One Month In

This first month has flown by. We just received our air shipment of household goods! Good thing we brought our TV that we definitely could not sell to my friend Jake, because our apartment came with two TVs. Most everything electronic can accept both US and China power inputs. Except my xbox power adapter… there was only a little smoke.

We’re only just beginning to settle into our new apartment. Other than dinner excursions, we hadn’t even explored much of Nanjing until just last weekend.

Previous weekends were dedicated to organizing our apartment, figuring out how to pay for things here (more on that later), an Ikea trip, putting together Ikea things, and shopping for basic necessities. Or rather, figuring out where and how to shop for basic necessities. We’ve just learned how to order things online via the Chinese version of Amazon, and suddenly, we have more free time. We used that time to visit Purple Mountain last weekend, which is a large park in Nanjing. One of it’s many attractions is the final resting place of Sun Yat-sen, considered by many to be the founder of post dynasty China. Mark, a grad student peep, points out that Sun was not a communist, but more of a nationalist, and today his legacy stands as a forerunner of Chinese communism. Yat-sen is how we refer to him, but that is actually is pen-name. His popular Chinese name, Zhongshancan be found on many a street sign in most Chinese cities.

Until a week ago, I could not pay for things in China without cash. Nearly everything here can be paid for with your phone, but without a Chinese bank account it was extremely difficult to figure out how to set up mobile pay for me. Diana was able to get a bank account because she has a work permit. I might be able to get one once I get my long term visa. Most stores I’ve encountered either don’t carry change for cash payments, or make a huge fuss over accepting cash. Luckily, I do not understand Chinese curse words, and am therefore never offended.

If you follow me on Instagram (if you don’t, tisk tisk) you might have seen me showing off my new Murse a few weeks ago. After negotiating the price down to half of what it was listed at, I presented the shop keeper with cash money. She said something, mimed for me to wait there, and then left the store for almost 10 minutes. I stood inside, alone, where I decided shoplifting is probably frowned upon in China. She returned with exact change. Then finally last week, we managed to set up mobile pay for me on a new WeChat account (created in China) which allows me to have a digital wallet, which Diana can put money in. Husband allowance.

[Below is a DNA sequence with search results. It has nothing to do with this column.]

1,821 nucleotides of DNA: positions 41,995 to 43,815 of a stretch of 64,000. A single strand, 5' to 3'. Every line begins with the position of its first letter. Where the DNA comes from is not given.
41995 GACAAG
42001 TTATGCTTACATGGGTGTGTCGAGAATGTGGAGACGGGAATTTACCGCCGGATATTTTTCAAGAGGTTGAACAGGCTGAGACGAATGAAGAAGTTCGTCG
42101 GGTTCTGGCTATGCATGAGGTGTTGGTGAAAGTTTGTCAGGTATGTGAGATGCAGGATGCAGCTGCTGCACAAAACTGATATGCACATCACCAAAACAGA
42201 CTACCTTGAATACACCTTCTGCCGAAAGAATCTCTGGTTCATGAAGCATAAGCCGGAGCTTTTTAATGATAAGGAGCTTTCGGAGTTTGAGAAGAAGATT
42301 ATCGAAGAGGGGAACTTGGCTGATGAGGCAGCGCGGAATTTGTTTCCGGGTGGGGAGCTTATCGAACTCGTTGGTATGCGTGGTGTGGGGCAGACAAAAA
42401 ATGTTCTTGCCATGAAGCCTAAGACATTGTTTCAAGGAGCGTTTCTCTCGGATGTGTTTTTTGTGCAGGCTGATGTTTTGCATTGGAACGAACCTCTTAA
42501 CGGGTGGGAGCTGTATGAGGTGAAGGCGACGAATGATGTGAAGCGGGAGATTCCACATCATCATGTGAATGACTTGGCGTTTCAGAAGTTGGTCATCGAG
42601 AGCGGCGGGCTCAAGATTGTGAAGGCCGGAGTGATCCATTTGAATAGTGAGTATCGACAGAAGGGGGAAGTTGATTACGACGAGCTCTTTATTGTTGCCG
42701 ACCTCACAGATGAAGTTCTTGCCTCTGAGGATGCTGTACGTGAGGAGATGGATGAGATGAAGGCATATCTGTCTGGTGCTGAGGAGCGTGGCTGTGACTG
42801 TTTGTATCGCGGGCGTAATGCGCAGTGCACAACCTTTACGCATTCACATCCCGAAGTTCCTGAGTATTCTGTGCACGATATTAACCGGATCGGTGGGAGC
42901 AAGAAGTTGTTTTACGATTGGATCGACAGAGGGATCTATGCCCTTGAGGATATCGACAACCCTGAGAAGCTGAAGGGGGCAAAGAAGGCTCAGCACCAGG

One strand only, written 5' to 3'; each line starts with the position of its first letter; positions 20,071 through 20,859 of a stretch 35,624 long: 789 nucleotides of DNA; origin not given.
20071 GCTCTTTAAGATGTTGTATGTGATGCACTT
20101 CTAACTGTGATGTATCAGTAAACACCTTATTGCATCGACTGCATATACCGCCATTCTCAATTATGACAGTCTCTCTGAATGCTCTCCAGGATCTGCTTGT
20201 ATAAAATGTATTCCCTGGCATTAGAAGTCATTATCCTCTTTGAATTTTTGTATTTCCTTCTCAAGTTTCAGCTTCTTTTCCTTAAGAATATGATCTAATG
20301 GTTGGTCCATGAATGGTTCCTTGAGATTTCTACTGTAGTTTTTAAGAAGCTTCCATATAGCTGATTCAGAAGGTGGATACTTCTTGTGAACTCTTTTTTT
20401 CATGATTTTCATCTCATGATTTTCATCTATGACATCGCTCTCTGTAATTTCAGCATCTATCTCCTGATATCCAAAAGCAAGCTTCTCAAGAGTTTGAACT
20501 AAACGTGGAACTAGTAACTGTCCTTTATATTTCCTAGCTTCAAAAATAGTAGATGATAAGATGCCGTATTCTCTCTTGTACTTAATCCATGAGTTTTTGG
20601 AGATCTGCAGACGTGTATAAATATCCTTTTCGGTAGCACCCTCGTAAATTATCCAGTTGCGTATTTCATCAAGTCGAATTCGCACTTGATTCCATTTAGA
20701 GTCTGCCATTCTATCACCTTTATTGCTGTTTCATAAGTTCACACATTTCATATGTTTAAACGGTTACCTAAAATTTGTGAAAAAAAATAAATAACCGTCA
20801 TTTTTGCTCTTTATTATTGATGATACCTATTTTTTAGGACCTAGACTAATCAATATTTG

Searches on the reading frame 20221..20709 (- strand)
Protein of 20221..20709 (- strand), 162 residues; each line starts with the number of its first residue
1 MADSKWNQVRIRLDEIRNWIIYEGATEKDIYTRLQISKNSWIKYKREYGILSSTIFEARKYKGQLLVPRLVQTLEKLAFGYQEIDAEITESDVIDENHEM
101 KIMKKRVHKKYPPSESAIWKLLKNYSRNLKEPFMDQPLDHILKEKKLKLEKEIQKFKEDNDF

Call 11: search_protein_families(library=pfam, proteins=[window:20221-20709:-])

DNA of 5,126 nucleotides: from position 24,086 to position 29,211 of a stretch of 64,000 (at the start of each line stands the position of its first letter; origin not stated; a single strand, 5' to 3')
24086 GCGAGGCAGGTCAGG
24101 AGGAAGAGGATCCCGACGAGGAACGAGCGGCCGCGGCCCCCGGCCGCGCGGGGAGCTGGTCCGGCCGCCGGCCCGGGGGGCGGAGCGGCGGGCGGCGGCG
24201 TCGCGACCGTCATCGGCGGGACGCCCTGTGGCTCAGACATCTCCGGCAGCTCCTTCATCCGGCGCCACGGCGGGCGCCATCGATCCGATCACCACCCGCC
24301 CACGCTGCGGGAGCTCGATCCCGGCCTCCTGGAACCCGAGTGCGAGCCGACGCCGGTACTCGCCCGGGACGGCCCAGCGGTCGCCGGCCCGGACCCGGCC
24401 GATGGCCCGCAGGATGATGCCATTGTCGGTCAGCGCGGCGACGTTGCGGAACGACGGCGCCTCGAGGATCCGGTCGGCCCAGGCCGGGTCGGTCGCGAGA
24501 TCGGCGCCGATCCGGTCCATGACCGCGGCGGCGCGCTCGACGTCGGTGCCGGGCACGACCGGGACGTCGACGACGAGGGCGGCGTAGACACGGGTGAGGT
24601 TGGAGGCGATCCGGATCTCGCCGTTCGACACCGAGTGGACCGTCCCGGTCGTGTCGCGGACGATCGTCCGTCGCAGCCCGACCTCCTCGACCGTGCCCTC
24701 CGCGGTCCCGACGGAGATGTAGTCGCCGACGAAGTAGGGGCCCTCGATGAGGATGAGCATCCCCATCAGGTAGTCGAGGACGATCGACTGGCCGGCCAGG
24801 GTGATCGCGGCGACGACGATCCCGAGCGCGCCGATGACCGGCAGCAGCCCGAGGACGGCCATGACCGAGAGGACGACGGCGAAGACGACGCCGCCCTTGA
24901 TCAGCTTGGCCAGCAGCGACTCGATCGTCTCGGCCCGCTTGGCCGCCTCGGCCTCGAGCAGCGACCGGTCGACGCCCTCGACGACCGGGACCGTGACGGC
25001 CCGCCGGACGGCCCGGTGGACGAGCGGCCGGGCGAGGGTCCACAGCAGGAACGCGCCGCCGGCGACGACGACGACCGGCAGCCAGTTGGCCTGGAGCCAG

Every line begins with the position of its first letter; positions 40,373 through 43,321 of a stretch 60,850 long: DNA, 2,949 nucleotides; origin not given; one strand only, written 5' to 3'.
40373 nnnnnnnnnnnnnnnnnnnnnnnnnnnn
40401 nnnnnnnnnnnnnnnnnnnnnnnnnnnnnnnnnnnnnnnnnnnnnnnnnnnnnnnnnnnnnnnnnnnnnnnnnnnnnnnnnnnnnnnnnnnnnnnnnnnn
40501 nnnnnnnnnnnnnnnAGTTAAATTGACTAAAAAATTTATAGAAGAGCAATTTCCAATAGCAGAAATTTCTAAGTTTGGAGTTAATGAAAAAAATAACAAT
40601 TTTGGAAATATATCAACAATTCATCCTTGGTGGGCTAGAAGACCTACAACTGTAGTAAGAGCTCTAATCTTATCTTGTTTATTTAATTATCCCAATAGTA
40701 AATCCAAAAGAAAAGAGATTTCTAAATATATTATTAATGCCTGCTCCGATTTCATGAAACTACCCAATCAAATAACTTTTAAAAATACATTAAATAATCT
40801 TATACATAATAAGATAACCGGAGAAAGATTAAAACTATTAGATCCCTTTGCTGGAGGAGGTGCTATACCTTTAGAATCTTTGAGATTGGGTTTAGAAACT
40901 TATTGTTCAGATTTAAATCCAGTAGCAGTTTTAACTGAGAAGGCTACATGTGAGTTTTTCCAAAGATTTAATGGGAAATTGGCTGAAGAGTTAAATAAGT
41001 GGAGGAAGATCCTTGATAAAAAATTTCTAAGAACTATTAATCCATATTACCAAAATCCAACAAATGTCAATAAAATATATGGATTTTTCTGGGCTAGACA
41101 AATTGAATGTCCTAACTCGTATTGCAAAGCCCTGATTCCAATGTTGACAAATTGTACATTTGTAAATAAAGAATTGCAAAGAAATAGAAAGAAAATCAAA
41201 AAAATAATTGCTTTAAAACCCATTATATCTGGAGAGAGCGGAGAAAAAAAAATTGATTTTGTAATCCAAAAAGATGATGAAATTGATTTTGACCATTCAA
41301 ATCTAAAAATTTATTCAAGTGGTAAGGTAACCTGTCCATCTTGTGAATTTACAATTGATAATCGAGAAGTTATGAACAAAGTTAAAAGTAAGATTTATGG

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Last Friday, we visited the downtown Nanjing visa office. The “interview” was brief, signatures were requested and proffered, and pictures taken. We were surprised that we could both apply for long term residency visas at the same time. We did. This meant handing over our original passports to the visa office. Hopefully we get them back before my tourist visa expires in another 30 days. I’m going to guess that staying past your visa in China is also probably frowned upon.

In Nanjing, virtually all public restrooms are squat toilets. Park restrooms, malls, stores, and even most restaurants. So far, I have managed to avoid pooping like a caveman, but I fear those days are numbered. Eventually a particularly spicy noodle soup or seemingly delicious meat on a stick is going to “inspire” me far from home. This will be a sad day peeps. While in the United States, I never found the home field advantage particularly important. In China, home field is everything. Maybe I’ll put the US TV and Xbox in the spare bathroom…

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